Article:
Tastings come in all shapes and sizes. Take for instance a vertical, a horizontal, and a fortunate sneak peak in and around two current releases of McLaren Vale Grenache. Woven together they offer a rare insight into McLaren Vale winemaker Stephen Pannell’s passion for the region’s on-point Grenache variety.
His work with Grenache and several other desirable Mediterranean varieties since moving to McLaren Vale in the mid-1990s is well documented; when prodded he’ll leave you in no doubt of their combined regional-varietal virtues.
Grenache appears to be his number one affair of the heart.
“My love for the variety has not diminished nor has my belief in McLaren Vale Grenache’s place in the line-up of the world’s great varietal wines,” Stephen says. “It is the variety that best speaks of place in our warm climate by the sea.”
The celebrated winemaker never ceases to self-reflect what he has learned in the 25 years of his McLaren Vale experience with Grenache, and what he has given the winemaking community in terms of those learnings. “There seems to be no end to where Grenache takes me as a winemaker but the more wine I make the more I understand that to do nothing is the greatest challenge,” he says. Grenache best represents that challenge, he suggests, but in order to do nothing the fruit has to be balanced exactly, grown in the right place and managed carefully. Read that as dry-grown, old-vine, carefully managed yields and grown by people who care as much as he does. Now let’s introduce two new release S.C. Pannell 2018 Grenaches from two entirely different McLaren Vale sites.
The S.C. Pannell 2018 Old McDonald Grenache is from a 76-year-old, dry-grown vineyard he’s worked with since 2004, which he notes produces Grenache flavours unlike any other vineyard he works with. It’s a very accessible with what appears as a black cherry kind of fruit sense, perhaps that being Pannell’s recognisable flavour note following a back-taste of the previous 2017 vintage. The fruit and structure are superbly balanced and comfortable in their mid-palate marriage with juicy tannins (is that even possible?) and woven intricately. It’s a complete wine across its whole trajectory, medium-bodied, delicately savoury as well with gastronomic peppery spice for palate seasoning and extended length. Beyond satisfying from start to finish. (94/100)
The S.C. Pannell 2018 Smart Grenache on the other hand is just his second release from a 64-year- old, dry-grown, bush-vine vineyard, on the edge of the Clarendon township – the highest Grenache vineyard in the Vale on the oldest soils.
Without taking away from its own being, it perhaps provides enlightened clarity to look at this beside the Old McDonald above. This is Grenache with heightened personality, and definite evidence the variety is a great translator of terroir. Its ripening arc seems to be clearly lengthened in its cooler home ground, expressed in a confident display of fragrant crushed blueberry and blue flowers – think violet more than anything. And this perfume is a constant delight through the entire spectrum of the wine, a highlight, a driving force. Yet it’s not all that excites. There’s a red berry freshness that follows as you sip, a sticky tannin mouthfeel, and a zip and upward lift in the finish. It’s a very different wine to the Old McDonald and all power to it because of that. Without taking away from this comparison, it’s a celebration of absolute individuality. (96/100)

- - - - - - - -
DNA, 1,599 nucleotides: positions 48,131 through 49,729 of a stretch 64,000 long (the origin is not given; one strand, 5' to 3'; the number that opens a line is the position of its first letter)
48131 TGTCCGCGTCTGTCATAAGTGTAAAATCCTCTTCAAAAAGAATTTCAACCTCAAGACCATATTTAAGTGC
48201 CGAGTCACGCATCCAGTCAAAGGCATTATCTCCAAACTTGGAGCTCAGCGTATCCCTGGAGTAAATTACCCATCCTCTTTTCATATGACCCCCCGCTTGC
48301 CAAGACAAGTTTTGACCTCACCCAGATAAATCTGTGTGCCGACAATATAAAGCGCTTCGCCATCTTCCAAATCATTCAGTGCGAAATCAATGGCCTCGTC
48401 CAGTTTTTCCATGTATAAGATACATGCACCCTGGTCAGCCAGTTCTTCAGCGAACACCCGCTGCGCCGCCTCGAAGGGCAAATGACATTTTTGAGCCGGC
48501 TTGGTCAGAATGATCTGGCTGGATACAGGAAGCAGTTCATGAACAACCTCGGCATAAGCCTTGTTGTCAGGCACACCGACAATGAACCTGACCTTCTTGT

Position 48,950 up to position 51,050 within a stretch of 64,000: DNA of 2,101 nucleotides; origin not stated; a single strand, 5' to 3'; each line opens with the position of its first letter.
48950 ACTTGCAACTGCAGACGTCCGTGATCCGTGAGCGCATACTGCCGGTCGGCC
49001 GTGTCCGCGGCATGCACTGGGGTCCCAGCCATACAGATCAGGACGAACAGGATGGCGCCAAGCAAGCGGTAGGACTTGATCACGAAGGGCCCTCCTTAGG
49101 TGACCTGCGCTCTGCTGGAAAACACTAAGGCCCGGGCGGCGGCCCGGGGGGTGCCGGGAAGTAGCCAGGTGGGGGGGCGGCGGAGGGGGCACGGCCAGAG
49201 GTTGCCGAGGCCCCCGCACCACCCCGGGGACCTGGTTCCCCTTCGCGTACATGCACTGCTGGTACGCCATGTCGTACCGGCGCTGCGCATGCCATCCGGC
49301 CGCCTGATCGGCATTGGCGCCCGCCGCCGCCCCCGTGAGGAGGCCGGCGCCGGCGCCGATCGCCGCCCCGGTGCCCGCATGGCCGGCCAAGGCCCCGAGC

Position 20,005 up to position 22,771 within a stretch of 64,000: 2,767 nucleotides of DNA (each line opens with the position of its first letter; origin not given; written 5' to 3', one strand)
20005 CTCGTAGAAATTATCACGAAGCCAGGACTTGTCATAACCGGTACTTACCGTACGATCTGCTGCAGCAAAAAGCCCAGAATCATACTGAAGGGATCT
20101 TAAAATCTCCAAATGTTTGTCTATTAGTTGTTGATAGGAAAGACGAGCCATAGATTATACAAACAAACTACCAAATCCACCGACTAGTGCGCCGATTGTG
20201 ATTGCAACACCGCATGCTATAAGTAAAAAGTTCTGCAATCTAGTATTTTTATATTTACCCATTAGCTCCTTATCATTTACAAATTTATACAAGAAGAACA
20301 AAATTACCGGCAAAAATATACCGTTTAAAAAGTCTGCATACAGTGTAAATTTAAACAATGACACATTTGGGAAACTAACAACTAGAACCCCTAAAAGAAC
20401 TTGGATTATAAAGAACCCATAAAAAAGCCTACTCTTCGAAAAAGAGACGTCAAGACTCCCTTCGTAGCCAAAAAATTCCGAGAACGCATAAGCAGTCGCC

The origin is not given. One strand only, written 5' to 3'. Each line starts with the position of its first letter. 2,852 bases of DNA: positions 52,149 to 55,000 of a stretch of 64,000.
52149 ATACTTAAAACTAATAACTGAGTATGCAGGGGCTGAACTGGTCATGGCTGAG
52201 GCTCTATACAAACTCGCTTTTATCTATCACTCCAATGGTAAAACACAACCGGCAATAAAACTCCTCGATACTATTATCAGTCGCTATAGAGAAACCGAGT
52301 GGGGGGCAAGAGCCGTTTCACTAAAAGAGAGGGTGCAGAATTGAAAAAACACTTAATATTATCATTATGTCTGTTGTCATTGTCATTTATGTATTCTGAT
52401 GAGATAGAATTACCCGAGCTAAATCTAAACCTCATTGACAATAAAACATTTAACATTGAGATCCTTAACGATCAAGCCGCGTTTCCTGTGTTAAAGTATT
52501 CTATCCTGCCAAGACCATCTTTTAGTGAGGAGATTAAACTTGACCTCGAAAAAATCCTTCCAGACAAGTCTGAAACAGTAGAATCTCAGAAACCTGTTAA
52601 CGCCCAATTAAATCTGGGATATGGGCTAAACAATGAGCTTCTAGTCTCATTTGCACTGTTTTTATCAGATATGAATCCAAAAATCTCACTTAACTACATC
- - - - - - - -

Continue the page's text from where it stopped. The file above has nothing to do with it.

For further insights into these wines, we also can look at them in the context of the winemaker’s journey to this point, and also within a three-vintage vertical of the Old McDonald Grenache. In the past decade Stephen has bought 36 French oak vats ranging from 1000L to 9000L, which have, he says, become his most important winemaking tool, enabling him to dramatically reduce oxidation, evaporation and deterioration of sulphur. Which means he doesn’t need to add sulphur in nearly the same quantities as previously to preserve the wine or combat potential spoilage.
The unexpected benefit, Pannell suggests, is the preservation of aromatics that before would have been lost through oxidation. The effect on the tannins, he admits, he is yet to truly understand, but suspects it may be due to the slower ingress of oxygen.
Stephen notes the resulting wines are vibrant, energetic and unfurl gradually with airing, which is something you can see in a privileged tasting of three recent vintages of the Old McDonald Grenache, from 2017-2019. The ’17 is full bodied with solid structure and weight-bearing backbone, a wine perhaps of its vintage as well as its place on the Pannell Grenache learning curve. The ’18, the current release already covered above, is more medium bodied and drinking perfectly.
The ’19 is a sneak peak at a wine that will be released in autumn 2021. In the context of this vertical, which clearly shows the trajectory of Pannell’s Grenache passion, it is a next step into juicy, spritely and vivid Grenache, more medium-bodied than the previous iterations, promoting the aromatics even further in the black cherry mode, juicy in the sipping with superfine tannin integration suggesting this will be an absolute stunner on release. My preview indicates great excitement lies ahead.